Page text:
Tuesday, January 05, 2021

Heat Not A Furnace For Your Foe So Hot That It Do Singe Yourself

We begin the latest bloggerisationisms update, dear blog reader, with some awfully sad news. Generous tributes have been paid to one of this blogger's favourite actresses, the divine Barbara Shelley, who has this week died aged eighty eight after contracting Covid-19. Barbara was best known for appearing in a string of British horror movies in the 1950s and 1960s, many of them made by Hammer Productions including, most famously, a startlingly fine performance in Dracula: Prince Of Darkness. Her agent, Thomas Bowington, told the Press Association: 'She really was Hammer's number one leading lady and the Technicolor Queen of Hammer. On-screen she could be quietly evil. She goes from statuesque beauty to just animalistic wildness. She was a regular favourite of Hammer events and autograph shows but also performed on-stage with the RSC.'
Born Barbara Kowin in London in 1932, Barbara was initially shy about appearing on-stage despite her striking good looks and auburn hair; her acting teacher suggested that she take up modelling as a tool to gain self-confidence. Barbara followed the advice and started a modelling career at the age of nineteen, which soon led to the offer of a minor role as a fashion show commentator in the 1953 Hammer movie Mantrap. She was credited for this under her birth name.
The same year, she went to Rome on holiday and subsequently met the Italian actor Walter Chiari. Although she had only planned a month's stay, Barbara ended up living in Rome for most of the next four years and appeared in nine Italian films including Nero's Weekend, Ballata Tragica (credited as Betty Mason) and Lacrime Di Sposa (under the name Barbara Flam). Back in the UK, after appearing in the minor sex farce The Little Hut (1957) - with Stewart Granger, David Niven and Ava Gardner - Barbara achieved some notoriety when appearing in the title role of Cat Girl (1957), a low budget production made by Insignia Films. In which she played a woman possessed by a family curse who develops psychic links with a leopard. Despite being made for almost no money, the film was a reasonable-sized hit, particularly in the US.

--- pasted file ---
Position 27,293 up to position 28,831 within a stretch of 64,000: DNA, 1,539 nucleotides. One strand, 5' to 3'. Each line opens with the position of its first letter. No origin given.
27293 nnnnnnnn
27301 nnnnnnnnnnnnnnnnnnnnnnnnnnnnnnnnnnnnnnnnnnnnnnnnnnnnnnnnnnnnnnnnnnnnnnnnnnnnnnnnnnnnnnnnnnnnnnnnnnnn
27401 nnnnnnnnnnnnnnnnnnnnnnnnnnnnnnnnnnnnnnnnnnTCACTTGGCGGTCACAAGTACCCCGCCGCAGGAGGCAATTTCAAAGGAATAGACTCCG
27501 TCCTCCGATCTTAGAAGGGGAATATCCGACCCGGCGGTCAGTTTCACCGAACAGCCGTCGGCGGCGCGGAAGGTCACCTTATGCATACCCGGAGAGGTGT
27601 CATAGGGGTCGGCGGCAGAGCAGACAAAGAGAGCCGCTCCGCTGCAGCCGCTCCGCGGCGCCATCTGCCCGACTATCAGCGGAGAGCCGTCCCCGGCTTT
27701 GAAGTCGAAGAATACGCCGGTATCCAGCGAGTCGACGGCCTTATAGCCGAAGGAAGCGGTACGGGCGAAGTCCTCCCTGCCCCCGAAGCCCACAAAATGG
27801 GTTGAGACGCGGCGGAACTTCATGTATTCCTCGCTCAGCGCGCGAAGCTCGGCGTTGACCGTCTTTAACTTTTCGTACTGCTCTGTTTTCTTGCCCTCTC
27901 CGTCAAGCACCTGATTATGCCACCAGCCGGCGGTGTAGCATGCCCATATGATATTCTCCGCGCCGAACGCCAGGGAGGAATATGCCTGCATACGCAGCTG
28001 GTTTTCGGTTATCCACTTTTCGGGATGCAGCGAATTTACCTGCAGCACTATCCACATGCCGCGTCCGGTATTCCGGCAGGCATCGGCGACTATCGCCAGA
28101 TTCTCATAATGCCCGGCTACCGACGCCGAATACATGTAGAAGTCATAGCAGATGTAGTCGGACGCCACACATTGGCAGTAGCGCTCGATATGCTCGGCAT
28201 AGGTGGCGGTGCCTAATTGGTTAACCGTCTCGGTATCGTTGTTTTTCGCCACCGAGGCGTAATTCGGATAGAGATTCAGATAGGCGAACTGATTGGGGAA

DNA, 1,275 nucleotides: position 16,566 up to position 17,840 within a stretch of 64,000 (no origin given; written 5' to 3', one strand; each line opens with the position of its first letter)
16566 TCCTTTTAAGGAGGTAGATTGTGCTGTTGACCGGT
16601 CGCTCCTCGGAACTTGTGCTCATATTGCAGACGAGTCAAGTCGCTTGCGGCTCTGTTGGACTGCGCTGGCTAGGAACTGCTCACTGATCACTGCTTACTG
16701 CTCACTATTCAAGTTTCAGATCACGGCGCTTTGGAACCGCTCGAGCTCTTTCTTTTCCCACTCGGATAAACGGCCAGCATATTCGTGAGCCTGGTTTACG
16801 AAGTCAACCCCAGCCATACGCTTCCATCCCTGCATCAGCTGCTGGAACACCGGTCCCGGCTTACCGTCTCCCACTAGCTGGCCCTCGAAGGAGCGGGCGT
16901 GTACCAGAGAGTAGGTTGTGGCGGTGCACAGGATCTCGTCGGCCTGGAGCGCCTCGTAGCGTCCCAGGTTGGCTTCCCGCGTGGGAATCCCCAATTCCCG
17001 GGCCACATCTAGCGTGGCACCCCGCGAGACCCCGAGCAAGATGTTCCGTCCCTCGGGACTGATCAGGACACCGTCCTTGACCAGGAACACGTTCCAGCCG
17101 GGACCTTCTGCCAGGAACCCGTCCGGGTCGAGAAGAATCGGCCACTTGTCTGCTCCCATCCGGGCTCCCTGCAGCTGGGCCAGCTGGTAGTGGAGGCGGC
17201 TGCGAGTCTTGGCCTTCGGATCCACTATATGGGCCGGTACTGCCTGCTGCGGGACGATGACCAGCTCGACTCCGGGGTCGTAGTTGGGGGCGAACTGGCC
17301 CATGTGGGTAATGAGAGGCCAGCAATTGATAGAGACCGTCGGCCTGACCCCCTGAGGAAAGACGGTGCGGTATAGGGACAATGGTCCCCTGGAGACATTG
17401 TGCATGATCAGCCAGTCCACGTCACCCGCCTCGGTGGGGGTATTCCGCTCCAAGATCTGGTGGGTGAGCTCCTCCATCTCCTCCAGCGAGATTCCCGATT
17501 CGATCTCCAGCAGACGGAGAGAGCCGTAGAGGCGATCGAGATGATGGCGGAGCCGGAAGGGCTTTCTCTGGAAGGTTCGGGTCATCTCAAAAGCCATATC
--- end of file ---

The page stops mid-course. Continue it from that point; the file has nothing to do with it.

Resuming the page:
The following year, Barbara made her first significant appearance in a film for Hammer, Val Guest's Japanese prisoner-of-war movie The Camp On Blood Island. She took a number of roles in gothic horror features such as Blood Of The Vampire (1958) and, for Hammer, The Gorgon (1964), Rasputin, The Mad Monk (1966), Dracula, Prince Of Darkness (also 1966) and Quatermass & The Pit (1967). She also appeared in MGM's acclaimed John Wyndham adaptation Village Of The Damned (1960). In 2010, the writer and actor Mark Gatiss interviewed Barbara about her career at Hammer for his acclaimed BBC4 documentary series A History Of Horror.
Her other movies included Supreme Confession (1956), The End Of The Line (1958), Shadow Of The Cat (1961), Postman's Knock (1962), Blind Corner, Death Trap (1966), The Spy Killer (1969), Ghost Story (1974), The Comedy Of Errors (1978) and The Dark Angel (1991). 'When I first started doing Hammer, all the so-called classic actors looked down on the horror film,' she recalled. 'There is a great thrill for me in having done Hammer and being known. All the other things I did, nobody remembers those. But the horror films, I'm very grateful to them because they built me a fan base and I'm very touched that people will come and ask for my autograph.'
Her television appearances include the first Danger Man episode, View From A Villa (1960), The Saint (1962), The New Phil Silvers Show (1963), two episodes of Twelve O'Clock High (1965), The Avengers episodes Dragonsfield (1961) and From Venus With L♥ve (1967), Prince Regent (1979), The Borgias (1981), the Blake's 7 episode Stardrive (1981), the 1984 Doctor Who four-part serial Planet Of Fire and a month's stint on EastEnders in 1988. 'I adored science fiction,' she declared. 'When I was a very little girl my father used to have all these science fiction magazines and we used to go through them together. My mind had been opened up to science fiction by my father so when I got these scripts it wasn't "what's this rubbish?" It was "that's interesting."